In December of 1973, the MGM Grand opened on the southeast corner of the busiest intersection on the Las Vegas Strip. This was the city’s original MGM Grand that would take the name Bally’s and was recently re-branded the Horseshoe. With 2,100 rooms, a 1,200-seat showroom and a jai alai fronton, the MGM Grand made its competitors look puny by comparison. Peter Bufala was there on opening night, dealing baccarat.

In terms of the money put at risk, baccarat is the crème-de-crème of card games. It attracts the whales, the high-rollers that leave the biggest tips. On a good night at a high-end establishment like the MGM Grand, it wasn’t uncommon for a dealer to rake in $500 in gratuities. Bufala worked the graveyard shift (likely 9 pm to 5 am; it varied by hotel), the most coveted shift for a dealer in a day when visitors to Las Vegas were more nocturnal than they are today.

One didn’t get to be a baccarat dealer in a ritzy joint by working his way up from the bottom. One had to know the right people. In the vernacular, one got juiced into the job. And the juicer might expect a kick-back.

One of the most influential people in Las Vegas was an outsider who tried to keep a low profile, Gaspare “Jasper” Speciale. A transplanted New York bookmaker, Speciale co-owned and managed the Tower of Pizza restaurant which sat a stone’s throw from the MGM Grand on the opposite side of the street. Speciale opened doors for dozens of people seeking employment in the hospitality industry. If one was new in town and needed work in a hurry, Jasper was the man to see.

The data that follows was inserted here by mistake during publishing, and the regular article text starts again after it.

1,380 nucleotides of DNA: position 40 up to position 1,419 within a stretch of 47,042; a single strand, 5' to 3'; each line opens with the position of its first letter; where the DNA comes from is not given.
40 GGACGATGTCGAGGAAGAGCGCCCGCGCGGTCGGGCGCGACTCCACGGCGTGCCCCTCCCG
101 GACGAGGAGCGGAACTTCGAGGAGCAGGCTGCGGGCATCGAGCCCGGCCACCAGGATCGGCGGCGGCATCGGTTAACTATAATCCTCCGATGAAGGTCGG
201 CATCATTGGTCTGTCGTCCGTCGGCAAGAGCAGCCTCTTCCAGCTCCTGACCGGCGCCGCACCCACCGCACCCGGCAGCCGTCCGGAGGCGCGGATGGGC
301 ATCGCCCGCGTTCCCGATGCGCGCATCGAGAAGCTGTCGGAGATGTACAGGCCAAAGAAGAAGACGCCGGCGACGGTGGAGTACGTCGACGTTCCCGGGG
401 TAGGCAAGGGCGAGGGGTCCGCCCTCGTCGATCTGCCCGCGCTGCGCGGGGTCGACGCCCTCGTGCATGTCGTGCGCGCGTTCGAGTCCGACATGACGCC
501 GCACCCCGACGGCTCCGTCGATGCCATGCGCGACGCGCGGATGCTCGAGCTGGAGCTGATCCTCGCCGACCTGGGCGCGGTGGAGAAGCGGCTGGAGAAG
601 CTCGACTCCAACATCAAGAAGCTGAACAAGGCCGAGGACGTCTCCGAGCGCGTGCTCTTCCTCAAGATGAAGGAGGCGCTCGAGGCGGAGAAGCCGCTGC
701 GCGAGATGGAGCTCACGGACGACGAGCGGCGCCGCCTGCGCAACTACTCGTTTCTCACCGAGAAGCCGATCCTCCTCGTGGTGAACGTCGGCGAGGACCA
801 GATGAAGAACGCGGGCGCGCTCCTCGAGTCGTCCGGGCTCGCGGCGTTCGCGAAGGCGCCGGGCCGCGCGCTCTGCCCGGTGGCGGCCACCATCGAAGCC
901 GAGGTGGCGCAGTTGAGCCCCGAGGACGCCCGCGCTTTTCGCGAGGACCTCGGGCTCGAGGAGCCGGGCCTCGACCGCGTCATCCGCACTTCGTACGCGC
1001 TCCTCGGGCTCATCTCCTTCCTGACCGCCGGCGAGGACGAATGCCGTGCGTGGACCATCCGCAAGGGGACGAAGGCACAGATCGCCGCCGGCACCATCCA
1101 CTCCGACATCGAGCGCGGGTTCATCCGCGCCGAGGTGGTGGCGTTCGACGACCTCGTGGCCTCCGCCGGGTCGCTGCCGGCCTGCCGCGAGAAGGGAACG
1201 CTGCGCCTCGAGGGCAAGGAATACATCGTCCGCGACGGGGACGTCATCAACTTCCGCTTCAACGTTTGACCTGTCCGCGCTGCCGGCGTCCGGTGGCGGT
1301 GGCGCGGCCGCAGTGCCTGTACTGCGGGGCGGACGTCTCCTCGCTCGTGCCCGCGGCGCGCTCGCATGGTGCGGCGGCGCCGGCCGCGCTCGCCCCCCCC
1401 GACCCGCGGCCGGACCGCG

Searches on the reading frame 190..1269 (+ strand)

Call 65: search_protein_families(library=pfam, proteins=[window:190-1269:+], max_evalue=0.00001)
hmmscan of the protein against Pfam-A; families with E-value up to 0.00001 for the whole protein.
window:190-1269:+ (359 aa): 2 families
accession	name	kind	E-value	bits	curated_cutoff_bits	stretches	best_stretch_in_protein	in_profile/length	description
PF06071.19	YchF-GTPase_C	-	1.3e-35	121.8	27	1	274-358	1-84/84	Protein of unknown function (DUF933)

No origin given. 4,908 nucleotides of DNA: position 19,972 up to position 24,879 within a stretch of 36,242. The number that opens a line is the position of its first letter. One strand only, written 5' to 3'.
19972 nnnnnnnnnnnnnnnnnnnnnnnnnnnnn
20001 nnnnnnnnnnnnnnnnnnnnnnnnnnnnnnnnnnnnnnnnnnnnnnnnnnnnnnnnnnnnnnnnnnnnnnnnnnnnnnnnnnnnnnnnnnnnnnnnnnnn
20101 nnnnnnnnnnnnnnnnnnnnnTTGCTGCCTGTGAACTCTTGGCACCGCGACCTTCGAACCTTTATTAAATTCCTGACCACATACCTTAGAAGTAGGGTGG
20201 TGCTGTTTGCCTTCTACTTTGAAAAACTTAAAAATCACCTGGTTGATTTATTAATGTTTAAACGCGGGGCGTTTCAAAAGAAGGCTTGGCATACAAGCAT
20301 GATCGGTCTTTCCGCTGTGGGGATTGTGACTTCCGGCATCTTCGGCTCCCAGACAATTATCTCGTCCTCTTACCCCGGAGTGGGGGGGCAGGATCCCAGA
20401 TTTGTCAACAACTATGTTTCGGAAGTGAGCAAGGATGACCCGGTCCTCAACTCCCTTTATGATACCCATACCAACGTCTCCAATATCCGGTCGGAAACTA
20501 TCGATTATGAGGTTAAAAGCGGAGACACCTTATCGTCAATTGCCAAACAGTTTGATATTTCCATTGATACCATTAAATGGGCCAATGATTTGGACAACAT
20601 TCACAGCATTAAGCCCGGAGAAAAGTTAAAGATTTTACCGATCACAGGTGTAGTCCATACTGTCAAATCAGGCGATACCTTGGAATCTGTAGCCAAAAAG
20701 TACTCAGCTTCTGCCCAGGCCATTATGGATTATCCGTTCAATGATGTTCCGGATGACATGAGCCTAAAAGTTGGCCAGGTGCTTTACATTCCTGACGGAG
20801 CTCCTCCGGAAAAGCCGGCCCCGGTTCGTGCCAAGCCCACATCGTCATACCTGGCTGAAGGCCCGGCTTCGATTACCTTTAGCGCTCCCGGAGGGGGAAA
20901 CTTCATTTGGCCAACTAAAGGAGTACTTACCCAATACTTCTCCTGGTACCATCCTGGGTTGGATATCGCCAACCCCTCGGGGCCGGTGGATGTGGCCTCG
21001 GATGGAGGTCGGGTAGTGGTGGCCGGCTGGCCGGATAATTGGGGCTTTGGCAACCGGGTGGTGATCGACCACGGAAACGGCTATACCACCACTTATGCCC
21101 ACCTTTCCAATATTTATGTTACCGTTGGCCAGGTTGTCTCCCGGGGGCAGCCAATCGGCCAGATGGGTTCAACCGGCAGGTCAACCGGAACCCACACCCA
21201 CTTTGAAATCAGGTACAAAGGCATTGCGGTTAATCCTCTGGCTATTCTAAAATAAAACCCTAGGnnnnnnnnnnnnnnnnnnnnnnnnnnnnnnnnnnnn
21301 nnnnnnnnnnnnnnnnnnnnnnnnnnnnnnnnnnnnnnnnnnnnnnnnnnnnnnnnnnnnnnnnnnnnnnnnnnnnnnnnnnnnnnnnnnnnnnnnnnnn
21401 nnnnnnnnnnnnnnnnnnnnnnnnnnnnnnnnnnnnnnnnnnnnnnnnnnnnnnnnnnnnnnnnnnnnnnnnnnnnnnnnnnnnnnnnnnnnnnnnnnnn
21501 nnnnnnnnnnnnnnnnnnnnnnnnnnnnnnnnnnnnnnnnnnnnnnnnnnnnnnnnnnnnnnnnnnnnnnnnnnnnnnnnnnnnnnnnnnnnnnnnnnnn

Until the arrival in Las Vegas of the notorious Tony Spilotro, Speciale was the city’s premier private money lender. He would eventually serve four years in a federal prison for loan-sharking.

Whenever there was a murder in Las Vegas that had the earmarks of a mob hit, speculation always centered on Gaspare Speciale. It mattered not that he was active in his church and donated lavishly to local charities. Moreover, he had a warm spot in his heart for prizefighters. In the spacious backyard of his home, chockablock with mementos of his boyhood in New York City, there was a replica of Stillman’s Gym complete with a punching bag and rubbing tables.

Another theory, although one that acquired less currency, pointed the finger at Bufala’s father-in-law who was the beneficiary of Peter’s life insurance policy. The two were partners in a small sporting goods store where it was rumored that one could purchase an unregistered firearm.

On the day that Peter Bufala was assassinated, the story about it in the Las Vegas Sun, an afternoon paper, said that the former boxer had no bad habits – he didn’t drink, smoke, gamble or chase women — and that he was well-liked by everyone that knew him. But, said a police detective, “Someone wanted him dead and eventually we’re going to find out who that someone is and why.”

Forty-seven years after the fact, the who and the why remain as baffling as ever. If Peter Bufala were alive today, he would be 80 years old. This is a mystery that will likely never be solved.